Boilerplate Trust Clauses

By Annino, Patricia M. | Journal of Accountancy, November 2014 | Go to article overview

Boilerplate Trust Clauses


Annino, Patricia M., Journal of Accountancy


Many clients sign estate planning documents without paying much attention to the clauses they contain. One clause that few clients pay attention to is the one governing how that client's incapacity could be determined--and therefore how the client could be removed from serving as a fiduciary or trustee. A high-profile case on this topic recently played out in California probate court between former Los Angeles Clippers owner Donald Sterling and his estranged wife, Shelly. Here are several lessons from that case, whose outcome ultimately allowed Shelly Sterling to sell the team:

[check] Review all "boilerplate" clauses in estate planning documents. Make sure that clauses that may seem benign when the donor is healthy and competent would also apply later.

[check] Plan for disability or incapacity. This planning should be as important to a client as planning for death. Thinking through who will serve as successor trustee if the donor/trustee is removed for reasons of incapacity is important. Nuances, such as whether spousal estrangement should disqualify a party from serving as sole trustee, really do matter. (The Clippers were owned in a trust. The trust agreement contained a provision, which Donald Sterling agreed to when he signed the trust, that authorized his removal as trustee based on an expert's determination that he lacked mental capacity.)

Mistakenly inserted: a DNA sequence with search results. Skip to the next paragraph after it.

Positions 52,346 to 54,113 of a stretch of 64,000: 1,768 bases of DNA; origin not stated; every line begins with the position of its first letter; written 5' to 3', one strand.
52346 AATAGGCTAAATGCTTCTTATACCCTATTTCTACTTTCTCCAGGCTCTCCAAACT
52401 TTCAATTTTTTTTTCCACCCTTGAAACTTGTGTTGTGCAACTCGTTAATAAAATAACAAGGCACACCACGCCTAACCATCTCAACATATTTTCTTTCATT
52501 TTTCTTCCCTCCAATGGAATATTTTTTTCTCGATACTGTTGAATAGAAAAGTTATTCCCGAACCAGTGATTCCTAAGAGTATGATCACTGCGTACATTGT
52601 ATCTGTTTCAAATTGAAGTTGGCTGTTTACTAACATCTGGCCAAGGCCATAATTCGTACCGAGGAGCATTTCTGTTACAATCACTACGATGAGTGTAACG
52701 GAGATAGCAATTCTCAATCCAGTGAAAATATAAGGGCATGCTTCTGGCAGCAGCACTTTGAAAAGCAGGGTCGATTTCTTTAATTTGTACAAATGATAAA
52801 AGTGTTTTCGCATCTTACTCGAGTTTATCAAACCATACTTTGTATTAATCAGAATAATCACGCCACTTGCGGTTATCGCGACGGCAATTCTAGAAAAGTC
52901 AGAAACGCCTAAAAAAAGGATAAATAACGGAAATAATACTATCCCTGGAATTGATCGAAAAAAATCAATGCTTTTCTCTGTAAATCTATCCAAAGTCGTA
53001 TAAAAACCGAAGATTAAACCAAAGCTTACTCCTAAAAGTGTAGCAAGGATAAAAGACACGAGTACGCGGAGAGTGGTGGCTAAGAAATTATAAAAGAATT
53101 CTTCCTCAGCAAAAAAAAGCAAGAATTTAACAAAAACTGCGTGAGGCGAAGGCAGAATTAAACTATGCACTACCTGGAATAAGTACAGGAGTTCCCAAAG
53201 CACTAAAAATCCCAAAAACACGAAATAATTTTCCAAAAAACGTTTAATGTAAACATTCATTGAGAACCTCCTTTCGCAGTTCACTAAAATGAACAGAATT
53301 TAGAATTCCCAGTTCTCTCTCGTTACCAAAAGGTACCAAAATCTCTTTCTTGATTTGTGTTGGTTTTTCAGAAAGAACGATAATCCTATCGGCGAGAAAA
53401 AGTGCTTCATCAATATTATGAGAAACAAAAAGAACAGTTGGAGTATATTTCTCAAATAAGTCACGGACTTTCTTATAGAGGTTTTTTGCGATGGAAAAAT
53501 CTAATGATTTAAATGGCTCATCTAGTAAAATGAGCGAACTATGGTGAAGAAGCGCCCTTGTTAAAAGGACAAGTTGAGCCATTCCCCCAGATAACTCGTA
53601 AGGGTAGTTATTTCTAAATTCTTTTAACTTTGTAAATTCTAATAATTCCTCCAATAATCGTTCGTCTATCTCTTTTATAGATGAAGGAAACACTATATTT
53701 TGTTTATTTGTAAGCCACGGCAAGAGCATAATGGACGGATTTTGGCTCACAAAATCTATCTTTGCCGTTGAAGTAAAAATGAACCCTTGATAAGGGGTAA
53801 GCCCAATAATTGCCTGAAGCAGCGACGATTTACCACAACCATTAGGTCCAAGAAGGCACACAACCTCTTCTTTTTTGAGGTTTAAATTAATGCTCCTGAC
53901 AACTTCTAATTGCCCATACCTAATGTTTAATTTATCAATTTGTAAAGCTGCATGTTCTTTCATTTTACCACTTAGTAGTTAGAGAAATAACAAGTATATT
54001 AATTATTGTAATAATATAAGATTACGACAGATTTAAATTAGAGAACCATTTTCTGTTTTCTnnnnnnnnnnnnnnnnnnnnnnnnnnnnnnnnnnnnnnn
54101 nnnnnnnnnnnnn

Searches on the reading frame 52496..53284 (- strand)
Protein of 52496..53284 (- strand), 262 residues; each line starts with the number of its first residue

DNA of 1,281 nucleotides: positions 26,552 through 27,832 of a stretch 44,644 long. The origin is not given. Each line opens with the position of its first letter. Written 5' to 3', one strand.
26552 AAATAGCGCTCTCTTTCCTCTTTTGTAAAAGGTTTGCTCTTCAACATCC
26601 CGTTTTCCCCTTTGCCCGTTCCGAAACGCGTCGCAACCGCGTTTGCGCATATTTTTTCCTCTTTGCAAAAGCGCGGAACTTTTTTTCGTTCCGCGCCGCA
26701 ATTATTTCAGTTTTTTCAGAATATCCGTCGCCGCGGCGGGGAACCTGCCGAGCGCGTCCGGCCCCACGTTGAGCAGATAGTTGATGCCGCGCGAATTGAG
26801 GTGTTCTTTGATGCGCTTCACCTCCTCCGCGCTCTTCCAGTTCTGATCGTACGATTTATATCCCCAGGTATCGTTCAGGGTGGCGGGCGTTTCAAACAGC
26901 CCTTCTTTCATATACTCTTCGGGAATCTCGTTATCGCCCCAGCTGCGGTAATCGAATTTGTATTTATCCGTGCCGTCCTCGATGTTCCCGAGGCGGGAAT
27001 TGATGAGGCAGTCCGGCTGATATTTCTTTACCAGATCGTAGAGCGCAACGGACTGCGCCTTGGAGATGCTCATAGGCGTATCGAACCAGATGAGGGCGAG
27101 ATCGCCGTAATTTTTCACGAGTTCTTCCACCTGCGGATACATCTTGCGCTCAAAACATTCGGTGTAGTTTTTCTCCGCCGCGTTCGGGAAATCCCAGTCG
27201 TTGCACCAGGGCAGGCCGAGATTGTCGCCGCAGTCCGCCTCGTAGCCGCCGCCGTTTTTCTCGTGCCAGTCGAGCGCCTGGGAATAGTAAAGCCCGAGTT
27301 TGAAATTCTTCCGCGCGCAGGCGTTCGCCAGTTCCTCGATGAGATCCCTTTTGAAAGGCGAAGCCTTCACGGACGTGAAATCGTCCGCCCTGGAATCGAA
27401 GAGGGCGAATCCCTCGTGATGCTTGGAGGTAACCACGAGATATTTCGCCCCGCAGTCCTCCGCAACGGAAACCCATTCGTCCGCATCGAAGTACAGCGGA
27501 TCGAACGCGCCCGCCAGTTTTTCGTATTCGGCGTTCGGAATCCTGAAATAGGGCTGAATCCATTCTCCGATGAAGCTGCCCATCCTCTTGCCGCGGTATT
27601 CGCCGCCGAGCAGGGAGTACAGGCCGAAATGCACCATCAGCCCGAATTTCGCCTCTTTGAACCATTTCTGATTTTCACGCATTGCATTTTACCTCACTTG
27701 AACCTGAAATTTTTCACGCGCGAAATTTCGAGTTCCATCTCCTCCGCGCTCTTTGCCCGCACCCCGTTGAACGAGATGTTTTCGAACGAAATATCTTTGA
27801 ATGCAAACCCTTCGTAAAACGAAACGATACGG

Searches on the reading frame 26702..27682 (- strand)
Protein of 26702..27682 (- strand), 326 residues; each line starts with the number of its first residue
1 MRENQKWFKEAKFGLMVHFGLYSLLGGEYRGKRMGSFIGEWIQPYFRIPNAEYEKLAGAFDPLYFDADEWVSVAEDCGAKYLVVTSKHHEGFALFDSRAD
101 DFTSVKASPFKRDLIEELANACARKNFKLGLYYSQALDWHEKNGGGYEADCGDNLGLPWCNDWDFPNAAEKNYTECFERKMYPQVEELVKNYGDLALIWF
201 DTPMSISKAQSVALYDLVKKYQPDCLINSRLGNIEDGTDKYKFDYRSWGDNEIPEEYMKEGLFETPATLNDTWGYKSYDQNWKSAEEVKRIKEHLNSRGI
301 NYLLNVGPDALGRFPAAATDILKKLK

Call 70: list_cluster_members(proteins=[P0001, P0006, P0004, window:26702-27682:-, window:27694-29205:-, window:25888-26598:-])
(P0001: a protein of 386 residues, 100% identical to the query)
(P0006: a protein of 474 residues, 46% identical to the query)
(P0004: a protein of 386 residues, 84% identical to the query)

[check] Put in place checks and balances to avoid conflicts. Conflicts may arise down the road. For example, should someone who has a vested economic benefit in the outcome of such a critical decision be able to overrule the donor? Should Donald Sterling have designated someone to replace him so there would always be two trustees? Shelly Sterling assumed the role of sole trustee after two doctors determined that Donald Sterling was mentally incapacitated and no longer able to conduct his legal or business affairs. …

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